On March 19, 1958, a Trappist monk and mystic, while standing at a busy street corner in Louisville, Kentucky, experienced what has come to be known as his Fourth and Walnut Street moment.
In his private journal, Thomas Merton reflected:
I was suddenly overwhelmed with the realization that I loved all those people, that they were mine and I theirs, that we could not be alien to one another even though we were total strangers…It was as if I suddenly saw the secret beauty of their hearts, the depths of their hearts where neither sin nor desire nor self-knowledge can reach, the core of their reality, the person that each one is in God’s eyes. If only they could all see themselves as they really are. There would be no more war, no more hatred, no more cruelty, no more greed….I suppose the big problem would be that we would fall down and worship one another.
Thomas Merton’s recognition that love of God and love of neighbor are inseparable is a powerful one.
In Matthew’s Gospel (22:34-40), isn’t that exactly what Jesus was trying to convey during his confrontation with the Pharisees? A good speaker knows his or her audience. Jesus knew the Pharisees as skilled practitioners of religion. Today, we might know them as the professorial class or of those having great knowledge. Having a keen awareness of the 613 precepts in the Torah, they sought to do God’s will by following the law given them through the covenants.
Jesus does not fault them for doing so. However, in a perfectly orthodox and traditional way, Jesus does appeal to their hearts by combining the instruction given in Deuteronomy 6:5 (…and you shall love the Lord your God with all your heart, and with all your soul, and with all your might.) with that found in Leviticus 19:18 (…but you shall love your neighbor as yourself…).
Again, while not faulting them for their adherence to the minutiae of the law, Jesus’ remarks do indicate that their religious practice had become too “head driven” and not “heart driven.”
Perhaps this is what Jesus is saying: If our practice of religion is merely a mental exercise or one of following numerous precepts, we have missed the boat! But for those who continue to insist that it is, perhaps a closer study from the Book of Exodus (22:20-26) is in order. There, we find the chosen people being reminded of how they were once aliens in the land of Egypt and that it was a compassionate God who saved them from their distress. Furthermore, it is in this same and compassionate way that God now commands them to treat the widows, orphans, and debtors in their midst.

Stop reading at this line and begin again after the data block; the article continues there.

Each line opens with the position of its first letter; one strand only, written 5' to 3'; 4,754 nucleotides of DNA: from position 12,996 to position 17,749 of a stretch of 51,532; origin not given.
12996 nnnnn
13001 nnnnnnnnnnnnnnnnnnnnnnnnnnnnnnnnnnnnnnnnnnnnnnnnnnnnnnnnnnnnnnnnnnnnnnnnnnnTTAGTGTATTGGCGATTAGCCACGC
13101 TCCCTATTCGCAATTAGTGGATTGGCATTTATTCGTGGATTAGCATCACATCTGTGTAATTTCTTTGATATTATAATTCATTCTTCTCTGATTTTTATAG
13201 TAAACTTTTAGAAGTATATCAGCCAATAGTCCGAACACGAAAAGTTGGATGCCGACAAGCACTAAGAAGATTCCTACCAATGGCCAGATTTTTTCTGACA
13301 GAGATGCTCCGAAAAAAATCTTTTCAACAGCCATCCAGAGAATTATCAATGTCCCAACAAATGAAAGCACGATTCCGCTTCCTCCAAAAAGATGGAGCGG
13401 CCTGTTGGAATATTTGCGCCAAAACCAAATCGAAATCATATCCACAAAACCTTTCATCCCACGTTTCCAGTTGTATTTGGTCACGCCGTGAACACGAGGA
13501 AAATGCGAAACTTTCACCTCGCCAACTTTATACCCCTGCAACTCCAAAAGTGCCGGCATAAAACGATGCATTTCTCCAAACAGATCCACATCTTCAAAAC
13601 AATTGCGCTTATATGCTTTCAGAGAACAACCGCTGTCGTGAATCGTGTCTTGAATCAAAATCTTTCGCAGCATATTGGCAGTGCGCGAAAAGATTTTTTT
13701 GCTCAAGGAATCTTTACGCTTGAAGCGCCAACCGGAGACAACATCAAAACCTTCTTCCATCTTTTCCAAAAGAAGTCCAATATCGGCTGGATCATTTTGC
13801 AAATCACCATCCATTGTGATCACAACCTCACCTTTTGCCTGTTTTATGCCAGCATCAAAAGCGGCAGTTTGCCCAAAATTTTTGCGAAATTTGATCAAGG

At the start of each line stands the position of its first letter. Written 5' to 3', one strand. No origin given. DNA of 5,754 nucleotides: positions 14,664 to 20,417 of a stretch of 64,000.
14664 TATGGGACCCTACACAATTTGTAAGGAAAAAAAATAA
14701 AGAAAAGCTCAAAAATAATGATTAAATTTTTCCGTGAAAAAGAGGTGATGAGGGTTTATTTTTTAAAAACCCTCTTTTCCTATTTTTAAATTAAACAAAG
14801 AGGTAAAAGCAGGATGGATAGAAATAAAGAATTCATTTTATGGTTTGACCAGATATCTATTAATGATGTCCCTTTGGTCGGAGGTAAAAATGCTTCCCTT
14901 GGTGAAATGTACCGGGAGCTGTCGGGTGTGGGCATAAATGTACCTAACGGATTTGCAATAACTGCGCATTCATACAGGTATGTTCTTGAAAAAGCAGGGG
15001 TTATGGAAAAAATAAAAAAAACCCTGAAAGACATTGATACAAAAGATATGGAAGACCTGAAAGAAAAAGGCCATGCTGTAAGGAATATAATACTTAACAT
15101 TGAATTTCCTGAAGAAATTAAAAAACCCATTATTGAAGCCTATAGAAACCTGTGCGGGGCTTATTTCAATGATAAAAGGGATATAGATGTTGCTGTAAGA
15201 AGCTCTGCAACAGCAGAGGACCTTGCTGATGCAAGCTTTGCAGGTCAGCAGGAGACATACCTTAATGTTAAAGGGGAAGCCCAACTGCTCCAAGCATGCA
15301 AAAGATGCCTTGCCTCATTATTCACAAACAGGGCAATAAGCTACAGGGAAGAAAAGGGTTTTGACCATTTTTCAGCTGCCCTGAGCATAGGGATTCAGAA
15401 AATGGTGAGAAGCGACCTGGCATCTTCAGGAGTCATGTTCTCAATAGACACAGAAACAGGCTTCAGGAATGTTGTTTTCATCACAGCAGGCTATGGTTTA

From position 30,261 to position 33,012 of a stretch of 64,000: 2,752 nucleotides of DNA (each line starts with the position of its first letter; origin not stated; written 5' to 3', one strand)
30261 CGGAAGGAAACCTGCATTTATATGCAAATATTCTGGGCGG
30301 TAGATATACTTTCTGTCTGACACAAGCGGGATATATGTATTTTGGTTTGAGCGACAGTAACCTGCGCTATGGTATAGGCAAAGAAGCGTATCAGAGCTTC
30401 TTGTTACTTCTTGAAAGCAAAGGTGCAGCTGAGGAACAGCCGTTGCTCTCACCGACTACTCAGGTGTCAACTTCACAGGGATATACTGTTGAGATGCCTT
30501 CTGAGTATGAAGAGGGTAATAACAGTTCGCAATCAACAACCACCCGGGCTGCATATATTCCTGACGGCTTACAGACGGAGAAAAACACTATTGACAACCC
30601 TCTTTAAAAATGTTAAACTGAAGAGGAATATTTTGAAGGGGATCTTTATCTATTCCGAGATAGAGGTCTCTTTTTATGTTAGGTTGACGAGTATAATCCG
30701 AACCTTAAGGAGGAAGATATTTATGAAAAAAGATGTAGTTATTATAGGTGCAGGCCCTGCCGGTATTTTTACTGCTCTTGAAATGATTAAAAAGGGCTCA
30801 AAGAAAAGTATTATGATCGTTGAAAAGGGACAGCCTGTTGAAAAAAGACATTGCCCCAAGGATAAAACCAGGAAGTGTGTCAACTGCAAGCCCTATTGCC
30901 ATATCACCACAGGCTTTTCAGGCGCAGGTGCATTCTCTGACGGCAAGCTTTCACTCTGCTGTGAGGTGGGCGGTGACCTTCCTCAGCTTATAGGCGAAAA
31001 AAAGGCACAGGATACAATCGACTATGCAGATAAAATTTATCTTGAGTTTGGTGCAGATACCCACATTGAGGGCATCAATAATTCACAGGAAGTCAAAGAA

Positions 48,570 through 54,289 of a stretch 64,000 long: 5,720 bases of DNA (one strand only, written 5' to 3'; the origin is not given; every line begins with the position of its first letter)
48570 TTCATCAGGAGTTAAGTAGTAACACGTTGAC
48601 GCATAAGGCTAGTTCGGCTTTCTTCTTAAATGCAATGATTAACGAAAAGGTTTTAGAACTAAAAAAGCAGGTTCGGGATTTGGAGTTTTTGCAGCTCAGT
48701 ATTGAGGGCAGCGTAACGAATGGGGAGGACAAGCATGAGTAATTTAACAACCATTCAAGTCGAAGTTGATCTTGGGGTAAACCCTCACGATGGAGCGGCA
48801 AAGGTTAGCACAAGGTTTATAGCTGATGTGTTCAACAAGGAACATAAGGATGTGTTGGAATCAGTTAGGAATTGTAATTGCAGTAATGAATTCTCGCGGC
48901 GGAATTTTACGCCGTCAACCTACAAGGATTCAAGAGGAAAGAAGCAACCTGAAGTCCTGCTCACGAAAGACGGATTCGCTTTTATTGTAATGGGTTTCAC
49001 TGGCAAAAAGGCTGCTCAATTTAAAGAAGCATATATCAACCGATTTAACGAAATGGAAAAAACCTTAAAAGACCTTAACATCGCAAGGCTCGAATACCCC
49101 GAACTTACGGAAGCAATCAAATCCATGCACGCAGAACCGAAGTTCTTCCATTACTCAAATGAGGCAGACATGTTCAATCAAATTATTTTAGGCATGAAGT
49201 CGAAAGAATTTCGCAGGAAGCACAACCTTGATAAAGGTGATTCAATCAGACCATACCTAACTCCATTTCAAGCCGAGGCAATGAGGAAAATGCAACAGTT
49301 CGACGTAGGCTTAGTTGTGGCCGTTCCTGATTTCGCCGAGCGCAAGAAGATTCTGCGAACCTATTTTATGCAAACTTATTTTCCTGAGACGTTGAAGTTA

Each of us should take this to heart.
On this day and each of our tomorrows, Jesus frames what should become our mindset, if it is not already. In doing so, what He desires for us is a multitude of Fourth and Walnut Street moments.
But these moments will come to us not simply because we have kept the commandments that we are bound to keep. Rather, they will flow from our faithfulness and manifest themselves in acts of love—-toward our neighbor.
Jesus asks us the same question he asked Simon Peter: Do you love me?
And if our answer is yes, He invites us to walk with Him and minister to His people. In doing so, our response becomes that of Saint Teresa of Calcutta: Everything we do, we do for Jesus.
And in each moment of loving our neighbor, as our hands and arms and feet become his, Jesus continues to reveal and pour out His love—-for us!
In ministry, I see this not some of the time, but all of the time! Not long ago, I walked into a hospital room thinking that I would pray with and distribute Holy Communion to a woman. As I entered her hospital room, her glance quickly turned toward me and she told me: “I had been praying that you would come.” Prior to entering her room, I thought that my role was to minister to her. In truth, however, the opposite was true. She was ministering to me. It was God’s face that was looking at me.
For each of us, when we assist and love others, it is the same. When we minister to our children and families, we do it for Him. When we minister to our fellow parishioners, we do it for Him. When we witness in the public square for the unborn and countless others who have been beaten down, we do it for Him. In all that we do for others, we do for God!
This week, let us thank God for each of our Fourth and Walnut Street moments. And may we pray for many more.